Dark Eyed Life

According to @CitizenScreen, doing yeoman’s* work daily on Twitter* relative to the Golden Age of film, today is the birth date of Mabel Normand, Hedy Lamarr, and Dorothy Dandridge —

  • Normand: New York, 1892
  • Lamarr: Vienna, 1914
  • Dandridge: Cleveland, 1922

— which makes for coupla at least interesting, if not compelling or fascinating at the early stages, observations.

First a note, which is the this-week publishing of Dark I’d Love, the second in my Brush Strokes attempts on Kindle. This gets the shill bit — the shilling, if you will — out of the way. Second off, the intersection of story and reality is a recurring and even consistent interest of mine — in fact, it forms part of the subject of the first book in BS, which is On Real. See what I did there?

The attempts, tries … essays of a sort … are less frequent than my interest in story + reality + dark-eyed women. Fortunately for most, perhaps unfortunately for the women … and not unrelated, come to write it — the more time I spend watching film and television, the less time writing. Weird, right?

So here’s the thing.

That these three women share a birthday isn’t all that notable. It’s fun and stuff, like we do when it’s someone’s birthday, the anniversary of their death, whatever. It’s a moment of memory and memory is a good thing. It’s not the worst thing on social media, given that it’s generally a time-suck and worse. Social media itself is about the connection we crave, and it’s fundamentally flawed at that but it’s why we do it.

[Aurora stopped interacting with me after I asked, in the 2020 election cycle, among the crowing about how many people had voted by mail, whether they wd’ve voted anyway. Understand I had no dog in the fight, not being a voter … I think there was another something or other just this week … but there it is. Marred forever. So much for civility, Do still enjoy her tweets, though.]

When I do watch film and television, which is too often for me but as noted perhaps welcome for you, I’m often taking notes, especially on the script, good lines, and so on. On balance, I need to cut back, as I often end up watching subpar stuff simply because it’s a detective show with capable actors and clever lines, even though the plot seems like it’s designed with holes in it, they’re so frequent. Bosch: Legacy, for instance.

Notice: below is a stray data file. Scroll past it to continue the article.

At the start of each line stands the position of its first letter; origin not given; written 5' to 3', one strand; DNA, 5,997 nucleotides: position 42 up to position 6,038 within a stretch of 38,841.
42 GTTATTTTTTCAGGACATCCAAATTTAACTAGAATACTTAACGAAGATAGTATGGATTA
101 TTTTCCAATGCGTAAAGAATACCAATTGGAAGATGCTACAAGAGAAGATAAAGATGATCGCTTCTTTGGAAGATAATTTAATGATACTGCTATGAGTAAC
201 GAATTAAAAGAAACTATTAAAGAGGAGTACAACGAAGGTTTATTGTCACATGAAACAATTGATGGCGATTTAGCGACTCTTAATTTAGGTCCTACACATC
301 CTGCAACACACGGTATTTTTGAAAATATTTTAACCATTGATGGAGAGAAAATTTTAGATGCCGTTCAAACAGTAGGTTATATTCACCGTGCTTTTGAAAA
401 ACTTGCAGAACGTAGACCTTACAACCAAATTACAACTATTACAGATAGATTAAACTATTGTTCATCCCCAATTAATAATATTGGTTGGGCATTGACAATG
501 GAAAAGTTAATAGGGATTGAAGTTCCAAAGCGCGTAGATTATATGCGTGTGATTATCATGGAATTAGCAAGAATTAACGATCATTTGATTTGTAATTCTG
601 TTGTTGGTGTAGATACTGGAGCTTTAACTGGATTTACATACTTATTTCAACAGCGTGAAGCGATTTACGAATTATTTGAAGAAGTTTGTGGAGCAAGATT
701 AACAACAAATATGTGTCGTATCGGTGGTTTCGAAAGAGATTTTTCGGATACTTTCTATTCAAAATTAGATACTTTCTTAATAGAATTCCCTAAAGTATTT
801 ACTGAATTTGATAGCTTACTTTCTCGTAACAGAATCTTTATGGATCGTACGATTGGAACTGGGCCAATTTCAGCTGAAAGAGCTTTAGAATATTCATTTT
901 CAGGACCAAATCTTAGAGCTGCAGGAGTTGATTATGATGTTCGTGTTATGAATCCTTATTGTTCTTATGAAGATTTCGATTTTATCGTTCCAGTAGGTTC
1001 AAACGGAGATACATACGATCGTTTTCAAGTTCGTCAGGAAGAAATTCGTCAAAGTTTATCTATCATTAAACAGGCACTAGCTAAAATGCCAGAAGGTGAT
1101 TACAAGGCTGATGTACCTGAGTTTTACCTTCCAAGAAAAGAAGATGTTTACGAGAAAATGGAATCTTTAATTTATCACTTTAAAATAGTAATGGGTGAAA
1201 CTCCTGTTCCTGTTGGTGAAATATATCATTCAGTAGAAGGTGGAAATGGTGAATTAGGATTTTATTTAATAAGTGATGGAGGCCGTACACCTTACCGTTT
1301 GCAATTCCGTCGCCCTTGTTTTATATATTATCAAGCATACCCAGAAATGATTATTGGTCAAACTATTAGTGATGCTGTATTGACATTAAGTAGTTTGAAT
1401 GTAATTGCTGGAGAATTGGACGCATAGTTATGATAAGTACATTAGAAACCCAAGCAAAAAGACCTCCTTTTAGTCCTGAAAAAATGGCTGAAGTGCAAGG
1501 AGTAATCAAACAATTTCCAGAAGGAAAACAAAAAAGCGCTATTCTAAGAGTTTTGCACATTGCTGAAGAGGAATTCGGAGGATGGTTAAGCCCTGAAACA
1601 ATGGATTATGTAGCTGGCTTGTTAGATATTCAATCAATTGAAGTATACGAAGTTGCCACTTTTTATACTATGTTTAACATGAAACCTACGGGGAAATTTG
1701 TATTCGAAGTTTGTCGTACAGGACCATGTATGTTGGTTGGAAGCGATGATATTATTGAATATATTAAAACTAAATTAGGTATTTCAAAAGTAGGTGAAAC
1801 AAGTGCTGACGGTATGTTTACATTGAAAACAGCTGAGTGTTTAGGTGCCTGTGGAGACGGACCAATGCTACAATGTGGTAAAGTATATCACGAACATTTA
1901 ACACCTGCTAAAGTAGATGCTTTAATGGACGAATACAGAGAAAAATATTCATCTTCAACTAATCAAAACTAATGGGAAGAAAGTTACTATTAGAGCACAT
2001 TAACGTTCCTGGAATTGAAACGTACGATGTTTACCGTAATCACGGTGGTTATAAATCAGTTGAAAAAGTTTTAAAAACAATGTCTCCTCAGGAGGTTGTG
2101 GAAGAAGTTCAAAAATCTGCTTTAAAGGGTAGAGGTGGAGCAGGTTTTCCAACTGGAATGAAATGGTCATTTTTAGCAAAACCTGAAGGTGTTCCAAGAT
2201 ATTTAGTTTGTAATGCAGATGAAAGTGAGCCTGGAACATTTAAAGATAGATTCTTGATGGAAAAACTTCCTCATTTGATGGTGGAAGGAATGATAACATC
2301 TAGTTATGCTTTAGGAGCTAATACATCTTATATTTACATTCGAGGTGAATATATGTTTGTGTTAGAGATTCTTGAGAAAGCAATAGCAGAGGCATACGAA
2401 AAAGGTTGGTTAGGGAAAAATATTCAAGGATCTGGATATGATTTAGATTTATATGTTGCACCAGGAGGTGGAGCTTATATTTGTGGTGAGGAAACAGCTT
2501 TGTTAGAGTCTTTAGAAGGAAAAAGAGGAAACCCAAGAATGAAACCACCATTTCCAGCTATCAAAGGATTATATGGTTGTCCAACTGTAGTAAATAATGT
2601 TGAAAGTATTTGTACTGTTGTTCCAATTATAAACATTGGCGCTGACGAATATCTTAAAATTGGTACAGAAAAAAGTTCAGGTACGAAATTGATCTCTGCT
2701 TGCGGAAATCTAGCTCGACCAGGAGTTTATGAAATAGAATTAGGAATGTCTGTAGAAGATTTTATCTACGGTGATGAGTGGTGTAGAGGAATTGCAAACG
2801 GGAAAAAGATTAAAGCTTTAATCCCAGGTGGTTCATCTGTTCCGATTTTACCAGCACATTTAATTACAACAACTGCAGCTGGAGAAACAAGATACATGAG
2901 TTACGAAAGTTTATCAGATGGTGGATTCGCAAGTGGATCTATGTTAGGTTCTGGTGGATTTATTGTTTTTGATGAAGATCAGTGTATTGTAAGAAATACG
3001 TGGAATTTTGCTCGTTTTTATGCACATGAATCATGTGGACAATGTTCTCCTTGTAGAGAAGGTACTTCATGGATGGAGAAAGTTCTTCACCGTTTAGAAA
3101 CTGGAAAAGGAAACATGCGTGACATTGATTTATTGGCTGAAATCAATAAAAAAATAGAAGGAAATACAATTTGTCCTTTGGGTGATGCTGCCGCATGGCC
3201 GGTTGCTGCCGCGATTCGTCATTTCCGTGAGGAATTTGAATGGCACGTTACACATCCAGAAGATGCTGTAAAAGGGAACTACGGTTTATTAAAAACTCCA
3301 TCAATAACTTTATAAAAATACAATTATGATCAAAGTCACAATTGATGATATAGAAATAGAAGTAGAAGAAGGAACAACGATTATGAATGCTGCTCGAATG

Or maybe I’m wrong about that — maybe the overall story is good or important enough, or both, that I oughta overlook the tweaky bits — plot holes — because the story’s the thing. I’ve had several conversations with people on this, given the tendency of my faves in genre fiction — mystery, detective, police procedural — to be rife with such glaring [to me] gaps.

Well … one thing I also do, that is, another thing I do, is look stuff up on the actors involved in the show. The Bosch franchise, for instance, this year lost both Lance Reddick, a series regular, and Annie Wersching, who played Titus Welliver’s Bosch’s unstable redhead [pardon the redundancy; read Dark I’d Love for more] dalliance early in the series.

I look stuff up on the actors and actresses and while these don’t generally become rabbit holes, there’s a little excavating going on. Bruce Willis or Val Kilmer’s health … death of Anton Yelchin, the dude who played Chekov in a Star Trek movie [though I saw him in Odd Thomas] … cute;-as-a-button in High Road to China and also in Bosch for a bit, Bess Armstrong … people involved in Timothy Hutton’s Nero Wolfe from 20 years ago …

I mean, did you know Maury Chaykin had died?

And that’s what you find out.

Deaths of the actual actor involved, of course … but also death of a child [Bess Armstrong again, e.g.] … ways they’ve gotten in trouble [with law, banks, governments, &c] … a where-are-they-now kind of thing but with something more than a tweak: a twist.

They become real.

Sometimes only for a moment … one wldn’t expect it to haunt us forever, perhaps … but, like … these are people.

That sounds like a Duh! but we totes treat them like they’re not.

Notes on Twitter and the little-digging can get us there, sorta-partly.

  • Mabel Normand had a life — a short one, in fact, from tuberculosis, and with multiple scandals, sadness, failure, and despair. Also good things: she grew great enough to also direct films, for instance. In other words, life.

[We don’t have scandals? We’re just not famous enough for them to be scandals.]

  • Hedy Lamarr, too — exploitation from the start [read in a biography or perhaps a memoir once that she’d been told the camera was so far away nobody would see her naked in that early Czech film, and that they poked her repeatedly with a pin to generate the moans of ecstasy], six marriages in 30 years, starting in her teens, then nothing for 35 more years until her death.

[We still kinda see her, I think, as a powerful woman; do we think this pays for it?]

  • Dorothy Dandridge — Hollywood regularly tried to exploit her beauty sexually in film content and marketing, as well as in promotion — a trial against a tabloid, which publication, to be fair, also talked like that about white actress Maureen O’Hara, two marriages within about a decade, death in her mid-40s.

[Accidental overdose? Embolism? Is it OK to most recall her Academy Award nod?]

Focus above is on unhappy bits because our fantasies are of the other sort — that they’re lovely and famous and rich and therefore not unhappy. We aren’t wrong — they’re lovely, lauded, loaded with talent in many cases — but we are wrong, as well. And we know better, but we do it anyway. Until Richard Cory shows up again.

But then we forget anew. Perhaps a grace, that, as self-preservation.

But mostly it’d be better to get stronger, tell the truth, do right.

Good and bad and in other words, life.


An expression
* What it is, OK


Image compilation:
Public Domain

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